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Scott Barbur, Barbur Laskey

Oregon Estate Tax: An Overview

| Scott Barbur, Barbur Laskey

As we settle into the new year trying to keep our resolutions can become difficult. Here at Barbur Law, however, we are sticking with it. Our resolution: more blogs written by our attorneys! Why is this our resolution? As a firm specializing in estate planning, we think it is important for our professionals to share our knowledge to help pass the basics on to you. We will start this year with several blogs on the Oregon estate tax and the best ways to manage this tax. As you can see in the overview below, estate tax affects Oregonians to a higher extent than most.

The State of Oregon has never met a tax it did not like, and estate tax is no exception. While the vast majority of states follow the federal estate tax exemption level ($12.92 million per individual in 2023), Oregon sets its exemption at the exceptionally low value of $1,000,000 — one million! — per individual. After the exemption on the first $1,000,000, the remaining estate is taxed from 10% to 16% based on the value. This requires many Oregon residents, and non-residents who own property in Oregon, to partake in more advanced estate planning techniques than are necessary in other states.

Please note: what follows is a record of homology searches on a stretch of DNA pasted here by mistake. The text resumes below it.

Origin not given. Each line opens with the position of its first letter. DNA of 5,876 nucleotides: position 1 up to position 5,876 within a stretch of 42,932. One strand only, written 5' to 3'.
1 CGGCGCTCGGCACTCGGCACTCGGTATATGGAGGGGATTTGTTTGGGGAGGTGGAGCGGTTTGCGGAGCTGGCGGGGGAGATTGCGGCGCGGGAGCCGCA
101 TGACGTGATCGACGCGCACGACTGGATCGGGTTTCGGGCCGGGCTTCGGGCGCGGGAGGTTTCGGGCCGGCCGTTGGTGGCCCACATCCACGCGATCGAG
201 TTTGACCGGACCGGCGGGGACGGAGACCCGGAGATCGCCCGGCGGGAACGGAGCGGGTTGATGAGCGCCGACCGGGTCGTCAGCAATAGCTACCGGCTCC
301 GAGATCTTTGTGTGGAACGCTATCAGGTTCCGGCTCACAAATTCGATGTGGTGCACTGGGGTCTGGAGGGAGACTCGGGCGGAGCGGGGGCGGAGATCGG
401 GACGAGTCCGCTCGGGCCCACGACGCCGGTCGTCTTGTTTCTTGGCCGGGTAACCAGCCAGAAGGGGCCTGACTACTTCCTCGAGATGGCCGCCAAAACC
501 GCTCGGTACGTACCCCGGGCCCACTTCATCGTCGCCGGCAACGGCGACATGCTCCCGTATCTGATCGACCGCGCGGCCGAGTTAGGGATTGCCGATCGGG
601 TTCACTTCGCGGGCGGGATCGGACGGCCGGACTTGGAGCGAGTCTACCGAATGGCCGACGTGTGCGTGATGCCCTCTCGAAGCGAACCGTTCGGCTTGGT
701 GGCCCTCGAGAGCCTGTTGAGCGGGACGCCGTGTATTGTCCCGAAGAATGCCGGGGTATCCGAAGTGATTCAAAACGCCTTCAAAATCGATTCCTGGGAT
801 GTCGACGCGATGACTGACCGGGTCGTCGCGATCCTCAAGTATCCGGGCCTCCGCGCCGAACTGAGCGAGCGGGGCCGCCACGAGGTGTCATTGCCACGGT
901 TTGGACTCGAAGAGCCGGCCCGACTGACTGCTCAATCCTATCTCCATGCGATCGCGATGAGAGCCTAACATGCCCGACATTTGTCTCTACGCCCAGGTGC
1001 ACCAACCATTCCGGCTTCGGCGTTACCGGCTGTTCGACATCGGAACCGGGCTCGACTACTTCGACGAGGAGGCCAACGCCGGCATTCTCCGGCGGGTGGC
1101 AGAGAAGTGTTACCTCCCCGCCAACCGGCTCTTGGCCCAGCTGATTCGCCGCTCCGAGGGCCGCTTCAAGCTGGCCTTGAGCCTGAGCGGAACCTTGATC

The purpose of estate tax is to set guardrails on the conglomeration of multi-generational family wealth by putting provisions in place to break up wealth as it transfers down family lines – think Rockefellers, Kennedys and Clintons. While this is an acceptable and appropriate goal at the values set by the federal government – and most states – this gets a bit excessive in Oregon. Having a one-million-dollar estate in Oregon is not unusual as a house, car and retirement account can get a lot of people over the threshold. In most cases this is hardly “multi-generational wealth” in need of “trust-busting” but simply middle class living in the modern age. Despite this, the limits do not appear to be going anywhere soon and are something that we continue to need manage as best as we can.

Over the next few months, our attorneys will be writing blogs on several ways to deal with Oregon estate tax, including utilizing the natural resources credit when applicable, preparing revocable living trusts and lifetime gifting. Hopefully, these will be a helpful guide to our readers. Please do note that these blogs are for informational purposes only and not intended as legal advice. We are not tax preparers ourselves so it is very important for any persons with estate tax issues to, in addition to seeking legal advice, to seek the advice of their own tax professional.

Lastly, a couple things of note to keep in mind:

First, if you fall into the estate tax realm it is often not realistic or practical to avoid all potential tax. As such, when we work with people, we are generally taking steps to mitigate tax exposure and lessen the overall amount of tax due rather than coming up with a magical solution to make it all disappear.

Second, I often tell clients that “having an estate tax problem is a good problem to have.” At the end of the day, you have accumulated wealth that you are transferring to your family. The State of Oregon may get its hands on up to 16% of this wealth but your family is going to walk away with the remaining 84%! Once they write the check, they will be enriched just as you had intended.